July 29, 2008 By Corey McKenna
Photo: Electric vehicle charging station / Christina X. Chin / Courtesy of Intel Corporation
In a letter she wrote yesterday, Connecticut Governor Jodi Rell asked the chairman of the Department of Public Utility Control to work closely with utilities and automakers to prepare for the arrival of electric vehicles (EVs) onto the market.
"It is critical that Connecticut actively engage in the ongoing dialogue in order to maintain its national leadership in the adoption and integration of EVs and to ensure that the introduction of EVs do not have negative implications for transmission on Connecticut's electrical grid," Gov. Rell wrote.
Last week General Motors became the latest automaker to announce a partnership with the Electric Power Research Institute (EPRI) and more than 30 electric power utilities to facilitate the development of electric vehicles. The partnership will address issues including when to charge the vehicle to get the best rate on the electricity and not overload the nation's power grid, how a car can be charged anywhere from across the United States to Canada, increasing public awareness and working with public policy makers so national policies encourage a transition from dependence on oil as a fuel source.
"This research program will help link a low-carbon generation portfolio and a smart grid, which in turn will facilitate widespread adoption of electricity as an alternative transportation fuel," Arshad Monsoor, EPRI's vice president of power delivery and utilization, said.
"It is increasingly clear that a large-scale roll-out of electrical vehicles is on our nation's short term horizon," Gov. Rell continued in the letter.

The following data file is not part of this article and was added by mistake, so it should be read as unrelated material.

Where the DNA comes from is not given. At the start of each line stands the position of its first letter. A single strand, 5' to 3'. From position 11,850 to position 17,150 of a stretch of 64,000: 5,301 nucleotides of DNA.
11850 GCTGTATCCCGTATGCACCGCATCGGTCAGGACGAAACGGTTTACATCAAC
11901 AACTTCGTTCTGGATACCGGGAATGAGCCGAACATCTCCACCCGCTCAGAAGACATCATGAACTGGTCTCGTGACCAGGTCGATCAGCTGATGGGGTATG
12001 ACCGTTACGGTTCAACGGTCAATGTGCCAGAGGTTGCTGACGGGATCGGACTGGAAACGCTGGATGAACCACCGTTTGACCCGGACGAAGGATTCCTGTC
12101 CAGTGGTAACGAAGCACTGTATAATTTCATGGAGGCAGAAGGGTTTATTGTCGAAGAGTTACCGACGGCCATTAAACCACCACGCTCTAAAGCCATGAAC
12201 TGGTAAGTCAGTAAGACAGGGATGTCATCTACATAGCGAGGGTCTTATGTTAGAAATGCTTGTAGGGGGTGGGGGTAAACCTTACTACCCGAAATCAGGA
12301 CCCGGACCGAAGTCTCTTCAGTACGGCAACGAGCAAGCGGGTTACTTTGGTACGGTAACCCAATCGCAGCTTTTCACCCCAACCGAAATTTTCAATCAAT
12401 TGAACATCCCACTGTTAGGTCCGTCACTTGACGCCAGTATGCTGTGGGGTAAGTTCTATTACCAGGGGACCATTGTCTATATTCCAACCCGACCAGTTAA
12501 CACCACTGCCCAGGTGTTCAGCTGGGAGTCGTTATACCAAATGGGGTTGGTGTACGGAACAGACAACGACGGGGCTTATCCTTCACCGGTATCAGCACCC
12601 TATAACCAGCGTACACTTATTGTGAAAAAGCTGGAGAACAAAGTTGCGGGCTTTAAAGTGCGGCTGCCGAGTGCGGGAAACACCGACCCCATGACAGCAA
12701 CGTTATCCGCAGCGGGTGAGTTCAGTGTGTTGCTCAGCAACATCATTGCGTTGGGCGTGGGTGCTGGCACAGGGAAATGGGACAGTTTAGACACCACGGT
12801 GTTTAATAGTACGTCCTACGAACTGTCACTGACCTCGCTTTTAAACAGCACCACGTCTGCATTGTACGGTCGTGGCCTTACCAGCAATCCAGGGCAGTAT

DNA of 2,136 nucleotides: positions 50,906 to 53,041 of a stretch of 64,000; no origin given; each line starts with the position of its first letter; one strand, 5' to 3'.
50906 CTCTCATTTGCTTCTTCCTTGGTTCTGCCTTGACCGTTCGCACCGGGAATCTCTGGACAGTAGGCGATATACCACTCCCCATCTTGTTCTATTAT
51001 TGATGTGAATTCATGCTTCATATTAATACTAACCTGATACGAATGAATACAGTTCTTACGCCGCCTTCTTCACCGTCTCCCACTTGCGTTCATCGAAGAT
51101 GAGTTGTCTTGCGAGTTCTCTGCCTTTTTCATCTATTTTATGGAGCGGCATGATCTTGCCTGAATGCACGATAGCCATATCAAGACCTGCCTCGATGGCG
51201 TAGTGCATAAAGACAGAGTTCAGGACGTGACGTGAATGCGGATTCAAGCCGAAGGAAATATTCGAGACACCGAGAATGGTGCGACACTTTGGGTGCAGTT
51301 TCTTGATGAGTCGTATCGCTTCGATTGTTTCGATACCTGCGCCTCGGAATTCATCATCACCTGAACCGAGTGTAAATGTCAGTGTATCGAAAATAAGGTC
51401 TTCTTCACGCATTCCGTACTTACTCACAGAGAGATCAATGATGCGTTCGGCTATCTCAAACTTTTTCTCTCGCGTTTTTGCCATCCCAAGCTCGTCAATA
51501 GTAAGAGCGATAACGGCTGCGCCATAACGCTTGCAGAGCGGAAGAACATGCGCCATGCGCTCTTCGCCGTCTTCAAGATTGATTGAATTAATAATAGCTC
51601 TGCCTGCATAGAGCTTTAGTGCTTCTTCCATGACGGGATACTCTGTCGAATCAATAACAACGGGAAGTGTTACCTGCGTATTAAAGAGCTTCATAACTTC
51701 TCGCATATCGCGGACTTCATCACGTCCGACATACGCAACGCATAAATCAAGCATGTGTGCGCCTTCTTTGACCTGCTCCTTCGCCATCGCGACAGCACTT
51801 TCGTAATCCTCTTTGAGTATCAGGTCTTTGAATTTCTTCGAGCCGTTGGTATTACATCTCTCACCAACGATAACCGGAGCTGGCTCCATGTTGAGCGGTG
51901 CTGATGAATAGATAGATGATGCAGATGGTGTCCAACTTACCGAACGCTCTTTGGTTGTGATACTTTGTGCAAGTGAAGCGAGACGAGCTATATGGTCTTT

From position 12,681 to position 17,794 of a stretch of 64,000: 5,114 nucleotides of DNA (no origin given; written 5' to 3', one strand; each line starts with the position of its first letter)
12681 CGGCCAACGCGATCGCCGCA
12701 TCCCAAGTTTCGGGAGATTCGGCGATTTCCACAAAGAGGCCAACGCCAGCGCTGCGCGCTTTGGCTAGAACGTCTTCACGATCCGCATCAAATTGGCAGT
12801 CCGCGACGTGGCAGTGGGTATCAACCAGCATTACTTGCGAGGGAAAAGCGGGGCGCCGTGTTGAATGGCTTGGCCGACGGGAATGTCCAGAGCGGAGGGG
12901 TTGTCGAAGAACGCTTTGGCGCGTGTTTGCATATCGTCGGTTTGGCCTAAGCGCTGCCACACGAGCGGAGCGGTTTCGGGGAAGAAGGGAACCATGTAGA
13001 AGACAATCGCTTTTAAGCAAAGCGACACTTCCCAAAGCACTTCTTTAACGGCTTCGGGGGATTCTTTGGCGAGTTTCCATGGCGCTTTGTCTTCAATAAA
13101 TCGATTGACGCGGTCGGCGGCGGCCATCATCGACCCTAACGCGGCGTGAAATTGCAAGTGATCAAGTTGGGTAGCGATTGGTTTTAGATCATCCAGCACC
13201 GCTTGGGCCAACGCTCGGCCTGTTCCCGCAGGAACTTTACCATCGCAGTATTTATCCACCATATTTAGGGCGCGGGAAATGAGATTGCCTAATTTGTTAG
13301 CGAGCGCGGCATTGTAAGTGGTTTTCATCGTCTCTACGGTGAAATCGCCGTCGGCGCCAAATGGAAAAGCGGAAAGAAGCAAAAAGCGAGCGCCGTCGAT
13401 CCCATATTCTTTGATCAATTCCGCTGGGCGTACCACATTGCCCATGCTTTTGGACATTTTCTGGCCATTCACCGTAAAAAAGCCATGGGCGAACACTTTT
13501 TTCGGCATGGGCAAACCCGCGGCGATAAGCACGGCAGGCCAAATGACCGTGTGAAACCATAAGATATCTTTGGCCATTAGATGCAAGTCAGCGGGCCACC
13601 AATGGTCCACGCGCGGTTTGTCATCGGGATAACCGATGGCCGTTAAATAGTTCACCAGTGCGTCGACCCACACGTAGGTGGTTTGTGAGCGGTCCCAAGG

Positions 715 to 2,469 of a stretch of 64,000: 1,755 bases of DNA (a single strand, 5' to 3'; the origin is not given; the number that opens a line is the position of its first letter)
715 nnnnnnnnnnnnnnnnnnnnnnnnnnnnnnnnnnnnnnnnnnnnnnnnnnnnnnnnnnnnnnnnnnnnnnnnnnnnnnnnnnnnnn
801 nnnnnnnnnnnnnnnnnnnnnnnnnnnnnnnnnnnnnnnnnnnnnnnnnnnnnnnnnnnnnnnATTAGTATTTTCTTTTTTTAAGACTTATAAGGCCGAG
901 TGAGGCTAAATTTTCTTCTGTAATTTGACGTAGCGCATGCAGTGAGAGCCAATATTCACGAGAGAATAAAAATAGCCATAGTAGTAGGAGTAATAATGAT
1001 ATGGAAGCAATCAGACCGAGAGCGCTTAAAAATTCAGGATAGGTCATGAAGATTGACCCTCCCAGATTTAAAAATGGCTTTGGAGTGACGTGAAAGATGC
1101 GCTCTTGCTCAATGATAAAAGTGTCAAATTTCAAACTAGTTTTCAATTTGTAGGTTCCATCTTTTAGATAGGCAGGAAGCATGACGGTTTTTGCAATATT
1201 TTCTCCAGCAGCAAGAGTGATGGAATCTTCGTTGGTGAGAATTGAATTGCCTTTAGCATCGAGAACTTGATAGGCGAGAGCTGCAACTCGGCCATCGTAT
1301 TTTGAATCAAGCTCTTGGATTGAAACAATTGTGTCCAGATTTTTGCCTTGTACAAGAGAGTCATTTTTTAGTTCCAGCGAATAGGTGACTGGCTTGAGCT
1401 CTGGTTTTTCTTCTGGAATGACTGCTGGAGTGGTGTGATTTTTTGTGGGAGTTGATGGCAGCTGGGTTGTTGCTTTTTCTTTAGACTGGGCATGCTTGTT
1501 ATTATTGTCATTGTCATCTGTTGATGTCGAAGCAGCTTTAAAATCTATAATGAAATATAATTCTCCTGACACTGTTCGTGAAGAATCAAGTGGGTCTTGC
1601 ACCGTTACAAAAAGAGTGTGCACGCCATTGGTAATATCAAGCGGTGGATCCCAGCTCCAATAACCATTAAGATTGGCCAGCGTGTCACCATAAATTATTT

In June, GM's board of directors committed to producing the Chevrolet Volt, an electric car scheduled to start appearing in showrooms in late 2010. The company also plans to produce a plug-in version of the Saturn Vue.
"The introduction of EVs is unfortunately far more complicated than just providing an outlet for recharging vehicles. The benefits from the introduction of EVs demand proactive planning and preparation," Rell continued. "As you are well aware, Connecticut has undertaken significant projects to improve transmission congestion and reliability in our region. Introduction of EVs is certain to put new demands on our electrical grid. However, there clearly are strategies and actions that can be undertaken and implemented to reduce or eliminate the impact of EVs on our grid."
"That is why it is critical that the utilities in Connecticut be active participants in the ongoing dialog," she concluded.
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